Khadr supported in hunger strike

July 2, 2014

Omar Khadr, who is central to the following article, has been released from the American prison in Guantanamo Bay and is now detained back here in Canada. It can be assumed that this is a good thing for Khadr because his family lives in this country so can more easily visit him and be in touch with him. Also, torture is not practiced in the Canadian penal system and other standards are better than in the Guantanamo Bay prison. Generally, Canada has a more humane penal system than the United States does. We do not have the death penalty, for example.

I was motivated to write the article below for several reasons. When you know someone who is on a hunger strike then, if you are a journalist, you want to write about it by way of supporting the person who feels strongly enough about a societal issue that he or she will risk health and possibly loss of life.

In addition to this, I believe Guantanamo Bay prison should be abolished. It is infamous for its extreme torture practices. President Obama has been known to condemn the South African penal system but yet, as one of my friends on Facebook recently pointed out,the United States has a larger percentage of its population in jail than anywhere else in the world. The television series, Orange is the new Black, on Netflix is giving us a window into what that country’s prison system is all about.

The article is a bit of a milestone in that I quote Facebook and Wikipedia. In 2009, social media was on the cusp of becoming the social news source that is now is. As well, I quote CBC radio.

As a reporter, I like to go directly to the source but in this case my source was on a hunger strike. He was in no condition to give me all of the background details I felt I needed to put together the back story so readers would grasp the situation more fully.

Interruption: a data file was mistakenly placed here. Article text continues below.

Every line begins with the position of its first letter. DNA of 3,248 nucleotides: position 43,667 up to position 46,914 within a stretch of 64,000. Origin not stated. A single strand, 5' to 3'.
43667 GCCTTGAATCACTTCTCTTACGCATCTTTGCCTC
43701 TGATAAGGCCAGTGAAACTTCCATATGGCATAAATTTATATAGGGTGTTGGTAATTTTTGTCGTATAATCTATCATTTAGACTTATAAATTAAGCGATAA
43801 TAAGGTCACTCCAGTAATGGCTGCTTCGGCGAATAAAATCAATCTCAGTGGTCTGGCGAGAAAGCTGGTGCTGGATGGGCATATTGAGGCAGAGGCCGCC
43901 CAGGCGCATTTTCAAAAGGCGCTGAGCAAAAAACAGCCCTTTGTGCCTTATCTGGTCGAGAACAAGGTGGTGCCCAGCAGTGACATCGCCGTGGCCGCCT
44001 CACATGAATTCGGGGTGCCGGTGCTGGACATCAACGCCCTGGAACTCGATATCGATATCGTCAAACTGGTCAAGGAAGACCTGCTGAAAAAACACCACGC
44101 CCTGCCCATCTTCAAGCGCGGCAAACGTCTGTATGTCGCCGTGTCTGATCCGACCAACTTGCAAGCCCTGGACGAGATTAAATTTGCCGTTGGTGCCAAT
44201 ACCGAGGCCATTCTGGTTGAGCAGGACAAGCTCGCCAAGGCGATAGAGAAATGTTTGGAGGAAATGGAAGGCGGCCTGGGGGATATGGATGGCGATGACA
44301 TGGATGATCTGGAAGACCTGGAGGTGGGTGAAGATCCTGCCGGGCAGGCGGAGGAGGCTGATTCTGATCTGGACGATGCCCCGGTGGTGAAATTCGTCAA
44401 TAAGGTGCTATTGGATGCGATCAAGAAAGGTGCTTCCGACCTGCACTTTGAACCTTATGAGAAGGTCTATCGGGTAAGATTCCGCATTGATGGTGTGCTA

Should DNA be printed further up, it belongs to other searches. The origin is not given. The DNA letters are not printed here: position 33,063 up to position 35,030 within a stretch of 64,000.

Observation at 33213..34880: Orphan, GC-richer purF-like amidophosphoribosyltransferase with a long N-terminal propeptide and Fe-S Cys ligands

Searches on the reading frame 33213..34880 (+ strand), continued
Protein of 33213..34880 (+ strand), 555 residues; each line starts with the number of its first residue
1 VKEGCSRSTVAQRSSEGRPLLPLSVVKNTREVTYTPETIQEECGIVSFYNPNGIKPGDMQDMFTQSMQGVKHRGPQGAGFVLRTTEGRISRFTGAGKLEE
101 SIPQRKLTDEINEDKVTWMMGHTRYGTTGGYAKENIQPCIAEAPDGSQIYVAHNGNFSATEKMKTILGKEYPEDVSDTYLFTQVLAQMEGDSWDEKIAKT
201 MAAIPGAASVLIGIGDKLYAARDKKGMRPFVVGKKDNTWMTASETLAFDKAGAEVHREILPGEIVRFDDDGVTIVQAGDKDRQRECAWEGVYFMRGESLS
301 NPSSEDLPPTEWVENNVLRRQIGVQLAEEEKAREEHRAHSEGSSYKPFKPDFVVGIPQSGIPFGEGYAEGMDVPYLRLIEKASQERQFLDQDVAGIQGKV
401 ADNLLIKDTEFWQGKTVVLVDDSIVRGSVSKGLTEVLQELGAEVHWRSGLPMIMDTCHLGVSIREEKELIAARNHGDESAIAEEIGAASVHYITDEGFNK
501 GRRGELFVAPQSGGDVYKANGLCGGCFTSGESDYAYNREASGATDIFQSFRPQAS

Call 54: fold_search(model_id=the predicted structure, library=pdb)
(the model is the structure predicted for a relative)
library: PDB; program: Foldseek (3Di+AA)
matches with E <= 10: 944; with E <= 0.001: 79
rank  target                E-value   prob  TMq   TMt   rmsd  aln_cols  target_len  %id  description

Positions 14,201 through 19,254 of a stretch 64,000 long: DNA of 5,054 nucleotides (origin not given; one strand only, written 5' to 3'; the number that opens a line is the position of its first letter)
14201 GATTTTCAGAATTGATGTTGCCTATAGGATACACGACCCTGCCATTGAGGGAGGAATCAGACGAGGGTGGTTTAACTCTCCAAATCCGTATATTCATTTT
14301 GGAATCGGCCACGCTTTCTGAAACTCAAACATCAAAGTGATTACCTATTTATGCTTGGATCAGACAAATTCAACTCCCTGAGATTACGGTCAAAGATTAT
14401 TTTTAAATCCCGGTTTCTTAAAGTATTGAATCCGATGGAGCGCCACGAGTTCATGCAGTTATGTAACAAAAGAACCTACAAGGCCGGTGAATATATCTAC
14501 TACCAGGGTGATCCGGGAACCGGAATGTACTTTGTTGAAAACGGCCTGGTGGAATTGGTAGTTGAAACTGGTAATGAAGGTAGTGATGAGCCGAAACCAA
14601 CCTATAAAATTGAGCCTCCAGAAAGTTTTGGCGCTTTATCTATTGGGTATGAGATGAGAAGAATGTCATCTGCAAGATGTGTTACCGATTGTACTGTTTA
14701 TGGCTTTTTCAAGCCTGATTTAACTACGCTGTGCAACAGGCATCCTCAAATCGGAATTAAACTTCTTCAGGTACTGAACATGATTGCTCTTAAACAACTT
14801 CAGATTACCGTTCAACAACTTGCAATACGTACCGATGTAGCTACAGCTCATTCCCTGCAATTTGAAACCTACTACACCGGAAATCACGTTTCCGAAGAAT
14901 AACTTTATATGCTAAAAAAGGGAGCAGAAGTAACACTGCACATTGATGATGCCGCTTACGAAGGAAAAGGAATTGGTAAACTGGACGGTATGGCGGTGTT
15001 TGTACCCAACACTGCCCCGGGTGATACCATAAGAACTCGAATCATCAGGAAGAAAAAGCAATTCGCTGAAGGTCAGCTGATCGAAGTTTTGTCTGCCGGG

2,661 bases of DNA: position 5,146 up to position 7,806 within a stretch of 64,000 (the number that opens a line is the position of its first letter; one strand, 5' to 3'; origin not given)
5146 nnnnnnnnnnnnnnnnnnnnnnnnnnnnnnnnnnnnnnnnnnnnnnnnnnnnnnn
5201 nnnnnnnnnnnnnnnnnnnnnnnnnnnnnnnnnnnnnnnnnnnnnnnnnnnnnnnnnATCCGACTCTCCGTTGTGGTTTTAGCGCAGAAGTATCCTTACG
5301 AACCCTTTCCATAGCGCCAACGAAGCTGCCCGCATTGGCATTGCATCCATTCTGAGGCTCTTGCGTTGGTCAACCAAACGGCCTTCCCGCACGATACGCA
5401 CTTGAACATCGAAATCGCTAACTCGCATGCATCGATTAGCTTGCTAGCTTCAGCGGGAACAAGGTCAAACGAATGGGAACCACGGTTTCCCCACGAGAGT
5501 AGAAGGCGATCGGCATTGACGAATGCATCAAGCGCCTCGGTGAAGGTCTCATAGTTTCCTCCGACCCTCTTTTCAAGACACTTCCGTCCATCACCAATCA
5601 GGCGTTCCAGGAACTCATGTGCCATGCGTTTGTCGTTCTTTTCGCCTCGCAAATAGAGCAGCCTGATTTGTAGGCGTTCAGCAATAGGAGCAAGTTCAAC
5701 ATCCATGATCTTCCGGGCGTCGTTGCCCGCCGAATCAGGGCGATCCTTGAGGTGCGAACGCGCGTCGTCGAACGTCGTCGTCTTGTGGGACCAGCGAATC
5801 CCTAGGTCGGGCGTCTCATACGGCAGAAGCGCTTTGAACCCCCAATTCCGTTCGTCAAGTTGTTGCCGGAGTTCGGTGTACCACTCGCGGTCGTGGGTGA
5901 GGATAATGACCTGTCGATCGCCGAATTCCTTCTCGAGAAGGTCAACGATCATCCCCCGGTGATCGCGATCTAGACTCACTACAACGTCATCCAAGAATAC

Here is the story:

Island Tides

January 29, 2009

Khadr supported in hunger strike

by Tanya Lester

Christian Tatonetti, a former Salt Spring Island resident, spent over half of January on a hunger strike in support of Omar Khadr, the Canadian imprisoned for seven years, since the age of 15, in the United States prison in Guantanamo Bay, Cuba.

Tatonetti, a musician who now lives in Victoria, wrote to his 340 supporters on Facebook, “I believe that Obama should and will do the right thing and Omar will be sent home in light of the false evidence that has been brought before the courts.”

The day before Tatonetti ended his 18-day strike on January 20, President Obama announced suspension of Khadr’s trial for 120 days while the new US administration investigates how it should proceed with Guantanamo Bay prisoners.

Tatonetti, who lived for a decade on Salt Spring and sold his ‘Bare with Me’ soap at the Saturday market, also stated that his friends were concerned for his health after two-and-a-half weeks of a liquid-only diet.

On a CBC television news story, Lieutenant Commander William Kuebler, Khadr’s lawyer, said based on his client’s ‘child soldier’ status, he doubted whether the trial would reconvene in a US military court.

On Facebook, Tatonetti stated that he prayed ‘the world’s politicians will come to realize that too many children across the world are cruelly exploited and deprived of their childhood. Whether they make toys, clothes or war weapons in sweat shops or whether they are exploited by the sex trade globally or involved in armed conflicts (may they) one day, be free. Free Omar Khadr.’

According to Wikipedia, the Toronto-born Canadian at 15-years-old was in an Afganistan house bombed by US military. He was accused of retaliating by throwing a grenade which ended in a US soldier’s death. However, the Internet encyclopedia states that in February 2008 the US Pentagon accidentally issued documents indicating there was no evidence Khadr hurled the grenade. Military officials, in fact, claimed someone else threw the grenade which resulted in the fatality.

Peter McKay, Minister of National Defense, in a CBC radio story, stated that the Harper government would re-evaluate its position to not interfere with the US Military Commision’s handling of the Khadr case now that the trial has been adjourned.

Michael Ignatieff, the Canadian Liberal Opposition leader, indicated that he believes Khadr should be repatriated to this country and that the Guantanamo Bay prison should be shut down…
–END–

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Confessions of a Tea Leaf Reader by Tanya Lester is available to buy from the author or by going to amazon.com

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